Posted by Beshouy Botros on July 08, 2015 in Blog
Middle Eastern food is far more complicated than it is presented in the menus of tacky shisha bars and so-called Mediterranean restaurants. Every dish has several different names, regional versions, and each one has its own story. These are stories of power, culture, identity, and memory-- tales that illuminate an intricate mosaic of spices, sweets, and sumptuous dishes with regional and national character.
Nowhere is this poetry more evident than in the aisles of an Arab grocery. These stores invoke the souk, the marketplaces of Middle Eastern heritage and in so doing they curate a nostalgia for new immigrants and Arab Americans alike. It is in these indoor souks that we find sights, smells, and tastes we are deeply acquainted with, we hear Arabic we recognize (or Arabic we cannot understand), and witness the same aunties scrutinizing tomatoes, cucumbers, and greens. For those of us lucky enough to live reasonably close to one of these stores, these aisles become well-worn territory. Otherwise, a trip to the Arab market becomes a seasonal treat – a pilgrimage a whole family undertakes to stock up for Eid. Regardless of the distance, a trip to an Arab grocery store is always emotion laden, and regardless of the frequency with which a group treks to this hallowed ground it is an occasion.
Although this diasporal geography and sentiment is shared, the shelves and freezers of the Arab grocery exhibit both common ground and different styles. “Mediterranean” restaurants perhaps more accurately referred to as Eastern Mediterranean and “Middle Eastern” eateries often homogenize the cuisines and flavors of Greece, Turkey, Egypt, Lebanon, Syria, Palestine, and many others in order to construct a simplified version of foods that taste generally similar or vaguely familiar. Arab groceries do not adhere to this scheme; these markets leave room for difference and nuance within a shared culinary vocabulary – do you prefer your frozen molokheya minced or whole and how is proper rice made in your mother’s kitchen? Questions like these are paramount; when recreating the tastes of the motherland humble cooks are as particular as esteemed grandmothers.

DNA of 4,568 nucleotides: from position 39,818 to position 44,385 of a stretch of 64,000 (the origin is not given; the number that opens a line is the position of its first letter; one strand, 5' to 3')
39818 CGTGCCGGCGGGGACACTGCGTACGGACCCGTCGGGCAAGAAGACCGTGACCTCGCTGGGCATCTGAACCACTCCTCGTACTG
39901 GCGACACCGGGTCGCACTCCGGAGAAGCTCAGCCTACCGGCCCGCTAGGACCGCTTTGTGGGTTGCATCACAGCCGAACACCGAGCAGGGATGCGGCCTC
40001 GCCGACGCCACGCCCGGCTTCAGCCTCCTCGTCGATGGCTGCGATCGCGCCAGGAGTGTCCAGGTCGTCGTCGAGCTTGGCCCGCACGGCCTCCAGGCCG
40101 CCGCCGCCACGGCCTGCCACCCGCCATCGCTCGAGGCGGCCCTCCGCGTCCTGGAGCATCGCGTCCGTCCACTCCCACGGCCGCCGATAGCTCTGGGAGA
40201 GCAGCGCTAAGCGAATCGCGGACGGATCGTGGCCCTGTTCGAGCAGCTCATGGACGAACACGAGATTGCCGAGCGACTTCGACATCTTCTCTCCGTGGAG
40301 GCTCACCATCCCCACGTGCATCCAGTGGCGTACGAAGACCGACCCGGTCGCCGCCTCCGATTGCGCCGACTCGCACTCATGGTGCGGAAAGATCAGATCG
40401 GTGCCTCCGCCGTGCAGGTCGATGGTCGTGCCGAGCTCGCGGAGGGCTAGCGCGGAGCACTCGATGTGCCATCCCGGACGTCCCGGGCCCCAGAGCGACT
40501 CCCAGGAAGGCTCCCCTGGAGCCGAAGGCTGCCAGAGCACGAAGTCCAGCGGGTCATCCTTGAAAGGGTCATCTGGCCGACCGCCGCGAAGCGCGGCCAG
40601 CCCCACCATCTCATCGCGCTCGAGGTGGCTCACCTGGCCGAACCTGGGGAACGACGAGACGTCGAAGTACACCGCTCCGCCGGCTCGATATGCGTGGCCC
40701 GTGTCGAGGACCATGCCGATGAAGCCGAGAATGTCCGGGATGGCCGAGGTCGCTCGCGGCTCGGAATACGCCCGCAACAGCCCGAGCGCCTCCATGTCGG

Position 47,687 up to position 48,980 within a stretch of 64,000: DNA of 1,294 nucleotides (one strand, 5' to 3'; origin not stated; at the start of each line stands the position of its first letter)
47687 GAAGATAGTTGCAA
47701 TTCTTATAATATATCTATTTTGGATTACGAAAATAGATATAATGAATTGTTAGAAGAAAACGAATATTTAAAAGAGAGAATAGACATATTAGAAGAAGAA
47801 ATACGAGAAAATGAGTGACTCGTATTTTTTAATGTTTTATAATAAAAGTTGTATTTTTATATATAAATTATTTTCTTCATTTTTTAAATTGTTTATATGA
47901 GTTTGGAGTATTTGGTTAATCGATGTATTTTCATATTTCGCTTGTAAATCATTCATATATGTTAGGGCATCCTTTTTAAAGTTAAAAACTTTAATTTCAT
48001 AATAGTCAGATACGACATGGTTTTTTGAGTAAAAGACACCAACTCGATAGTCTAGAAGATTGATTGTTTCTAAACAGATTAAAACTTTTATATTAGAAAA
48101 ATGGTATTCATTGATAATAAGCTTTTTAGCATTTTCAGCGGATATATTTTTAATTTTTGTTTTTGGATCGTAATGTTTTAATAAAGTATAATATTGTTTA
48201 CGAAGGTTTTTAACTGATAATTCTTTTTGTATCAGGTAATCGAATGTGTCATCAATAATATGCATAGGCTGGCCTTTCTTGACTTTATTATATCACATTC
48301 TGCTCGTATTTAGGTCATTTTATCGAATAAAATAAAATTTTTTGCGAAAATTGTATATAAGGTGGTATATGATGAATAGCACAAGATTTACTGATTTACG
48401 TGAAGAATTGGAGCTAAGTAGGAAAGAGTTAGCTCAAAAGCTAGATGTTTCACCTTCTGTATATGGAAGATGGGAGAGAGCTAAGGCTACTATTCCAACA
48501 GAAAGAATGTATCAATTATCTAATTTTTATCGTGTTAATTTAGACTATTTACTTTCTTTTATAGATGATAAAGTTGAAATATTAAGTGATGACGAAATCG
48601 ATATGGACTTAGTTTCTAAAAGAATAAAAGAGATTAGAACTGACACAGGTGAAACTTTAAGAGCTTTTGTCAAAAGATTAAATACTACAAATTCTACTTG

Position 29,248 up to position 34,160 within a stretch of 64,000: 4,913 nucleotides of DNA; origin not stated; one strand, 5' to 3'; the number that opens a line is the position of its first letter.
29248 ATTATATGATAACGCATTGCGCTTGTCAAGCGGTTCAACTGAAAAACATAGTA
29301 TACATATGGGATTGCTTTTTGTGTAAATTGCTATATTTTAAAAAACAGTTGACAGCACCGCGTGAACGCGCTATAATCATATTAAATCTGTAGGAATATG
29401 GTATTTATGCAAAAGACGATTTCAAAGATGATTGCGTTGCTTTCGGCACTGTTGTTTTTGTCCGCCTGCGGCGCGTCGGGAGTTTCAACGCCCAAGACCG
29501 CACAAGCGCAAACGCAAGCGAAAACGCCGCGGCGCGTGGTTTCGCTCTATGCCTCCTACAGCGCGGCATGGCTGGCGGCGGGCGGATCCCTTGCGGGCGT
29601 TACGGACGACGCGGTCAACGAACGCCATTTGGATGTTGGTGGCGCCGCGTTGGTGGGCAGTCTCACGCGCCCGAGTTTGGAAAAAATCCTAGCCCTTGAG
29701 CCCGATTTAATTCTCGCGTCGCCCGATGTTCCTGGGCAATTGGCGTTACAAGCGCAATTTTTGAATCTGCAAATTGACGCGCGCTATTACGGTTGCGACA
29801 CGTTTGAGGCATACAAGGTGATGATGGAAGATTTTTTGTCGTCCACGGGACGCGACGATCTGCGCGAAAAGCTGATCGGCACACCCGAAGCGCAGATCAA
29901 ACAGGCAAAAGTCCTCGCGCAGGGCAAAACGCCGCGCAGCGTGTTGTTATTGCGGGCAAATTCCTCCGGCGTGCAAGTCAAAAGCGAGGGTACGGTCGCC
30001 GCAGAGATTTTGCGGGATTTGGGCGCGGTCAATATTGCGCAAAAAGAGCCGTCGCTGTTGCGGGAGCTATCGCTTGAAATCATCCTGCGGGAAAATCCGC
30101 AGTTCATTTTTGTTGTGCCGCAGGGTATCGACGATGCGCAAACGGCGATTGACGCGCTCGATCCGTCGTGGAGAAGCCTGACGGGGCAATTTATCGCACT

Arab grocery stores provide fertile ground for analysis and ripe ingredients for Arab Americans to reconstruct an essential element of home, the food. They are also rich gardens of flavors allowing different groups to be particular about their beans, rice, and greens. This is crucial because many of the Mediterranean and Middle Eastern restaurants simply cannot capture the taste of home.
Arab grocery stores and foods become most elucidating prisms through which we can understand the complexities and diversity of Middle Eastern and Arab peoples. The Arab American Taam series of blogs seeks to do the work of these grand souks and humble grocers, to tell the stories of the multiplicity of Arab foods, of the many faces of Arabs in America, and of the wandering families new to the Arab grocery store. Yalla!
Beshouy Botros is an intern with the Arab American Institute